Webster's Revised Unabridged Dictionary (1913 + 1828)
Ouse (?), n. & v. See Ooze. [Obs.]
Ou"sel (?), n. [OE. osel, AS. sle; akin to G. amsel, OHG. amsala, and perh. to L. merula blackbird. Cf. Merle, Amsel.] (Zoöl.) One of several species of European thrushes, especially the blackbird (Merula merula, or Turdus merula), and the mountain or ring ousel (Turdus torquatus). [Written also ouzel.]
Rock ousel (Zoöl.), the ring ousel. -- Water ousel (Zoöl.), the European dipper (Cinclus aquaticus), and the American dipper (C. Mexicanus).
Oust (?), n. See Oast.
Oust, v. t. [imp. & p. p. Ousted; p. pr. & vb. n. Ousting.] [OF. oster, F. \'93ter, prob. fr. L. obstare to oppose, hence, to forbid, take away. See Obstacle, and cf. Ouster.]
1. To take away; to remove.
Multiplication of actions upon the case were rare, formerly, and thereby wager of law ousted.
Sir M. Hale.
2. To eject; to turn out.
From mine own earldom foully ousted me.
Oust"er (?), n. [Prob. fr. the OF. infin. oster, used substantively. See Oust.] A putting out of possession; dispossession; ejection; disseizin.
Ouster of the freehold is effected by abatement, intrusion, disseizin, discontinuance, or deforcement.
Ouster le main. [Ouster + F. la main the hand, L. manus.] (Law) A delivery of lands out of the hands of a guardian, or out of the king's hands, or a judgement given for that purpose.
Out (?), adv. [OE. out, ut, oute, ute, AS. t, and te, tan, fr. t; akin to D. uit, OS. t, G. aus, OHG. -z, Icel. t, Sw. ut, Dan. ud, Goth. ut, Skr. ud. 198. Cf. About, But, prep., Carouse, Utter, a.] In its original and strict sense, out means from the interior of something; beyond the limits or boundary of somethings; in a position or relation which is exterior to something; -- opposed to in or into. The something may be expressed after of, from, etc. (see Out of, below); or, if not expressed, it is implied; as, he is out; or, he is out of the house, office, business, etc.; he came out; or, he came out from the ship, meeting, sect, party, etc. Out is used in a variety of applications, as: --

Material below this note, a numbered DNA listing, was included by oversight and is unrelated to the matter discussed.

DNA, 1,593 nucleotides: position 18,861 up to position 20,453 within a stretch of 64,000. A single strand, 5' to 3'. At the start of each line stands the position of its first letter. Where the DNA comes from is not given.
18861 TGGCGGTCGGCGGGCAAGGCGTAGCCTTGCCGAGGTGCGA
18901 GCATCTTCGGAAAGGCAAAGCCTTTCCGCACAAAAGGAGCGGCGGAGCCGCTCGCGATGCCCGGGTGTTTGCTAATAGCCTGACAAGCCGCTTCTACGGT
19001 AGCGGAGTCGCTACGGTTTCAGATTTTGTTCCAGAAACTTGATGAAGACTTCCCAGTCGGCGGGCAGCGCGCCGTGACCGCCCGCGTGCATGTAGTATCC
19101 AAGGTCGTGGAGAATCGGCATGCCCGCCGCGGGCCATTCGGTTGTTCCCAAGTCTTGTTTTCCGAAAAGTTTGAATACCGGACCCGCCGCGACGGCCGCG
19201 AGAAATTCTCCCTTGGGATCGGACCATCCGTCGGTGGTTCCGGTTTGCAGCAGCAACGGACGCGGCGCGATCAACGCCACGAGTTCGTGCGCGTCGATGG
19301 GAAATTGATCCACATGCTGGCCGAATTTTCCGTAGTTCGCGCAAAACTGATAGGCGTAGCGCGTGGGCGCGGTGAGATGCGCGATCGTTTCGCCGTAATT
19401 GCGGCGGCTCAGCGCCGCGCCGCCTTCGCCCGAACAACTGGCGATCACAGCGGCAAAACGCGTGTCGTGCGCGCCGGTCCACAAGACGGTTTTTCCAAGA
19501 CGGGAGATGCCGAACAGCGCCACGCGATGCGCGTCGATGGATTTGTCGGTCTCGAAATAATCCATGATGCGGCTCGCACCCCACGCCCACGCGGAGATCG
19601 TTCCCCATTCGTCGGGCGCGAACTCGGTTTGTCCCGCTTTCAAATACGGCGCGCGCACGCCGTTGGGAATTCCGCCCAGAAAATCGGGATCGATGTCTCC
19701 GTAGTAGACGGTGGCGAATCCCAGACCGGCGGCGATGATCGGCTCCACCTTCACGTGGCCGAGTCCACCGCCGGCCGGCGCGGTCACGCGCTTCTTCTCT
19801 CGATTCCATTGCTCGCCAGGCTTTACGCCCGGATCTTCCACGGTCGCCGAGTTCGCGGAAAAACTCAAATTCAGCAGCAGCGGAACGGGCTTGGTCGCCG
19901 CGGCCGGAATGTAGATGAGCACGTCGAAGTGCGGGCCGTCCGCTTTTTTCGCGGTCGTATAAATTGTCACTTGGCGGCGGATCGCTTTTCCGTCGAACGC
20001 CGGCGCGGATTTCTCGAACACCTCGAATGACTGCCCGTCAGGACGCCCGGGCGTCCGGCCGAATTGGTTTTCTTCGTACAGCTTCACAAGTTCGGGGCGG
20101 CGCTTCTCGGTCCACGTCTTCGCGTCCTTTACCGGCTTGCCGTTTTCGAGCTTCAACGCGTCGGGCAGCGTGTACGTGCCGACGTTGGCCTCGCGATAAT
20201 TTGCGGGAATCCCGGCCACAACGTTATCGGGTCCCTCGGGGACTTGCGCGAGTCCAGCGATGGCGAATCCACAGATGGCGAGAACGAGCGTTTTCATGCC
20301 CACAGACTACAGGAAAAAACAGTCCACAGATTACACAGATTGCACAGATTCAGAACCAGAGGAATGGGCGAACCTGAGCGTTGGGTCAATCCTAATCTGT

1. Away; abroad; off; from home, or from a certain, or a usual, place; not in; not in a particular, or a usual, place; as, the proprietor is out, his team was taken out. My shoulder blade is out."
He hath been out (of the country) nine years.
2. Beyond the limits of concealment, confinement, privacy, constraint, etc., actual of figurative; hence, not in concealment, constraint, etc., in, or into, a state of freedom, openness, disclosure, publicity, etc.; as, the sun shines out; he laughed out, to be out at the elbows; the secret has leaked out, or is out; the disease broke out on his face; the book is out.
Leaves are out and perfect in a month.
She has not been out [in general society] very long.
3. Beyond the limit of existence, continuance, or supply; to the end; completely; hence, in, or into, a condition of extinction, exhaustion, completion; as, the fuel, or the fire, has burned out. Hear me out."
Deceitiful men shall not live out half their days.
Ps. iv. 23.
When the butt is out, we will drink water.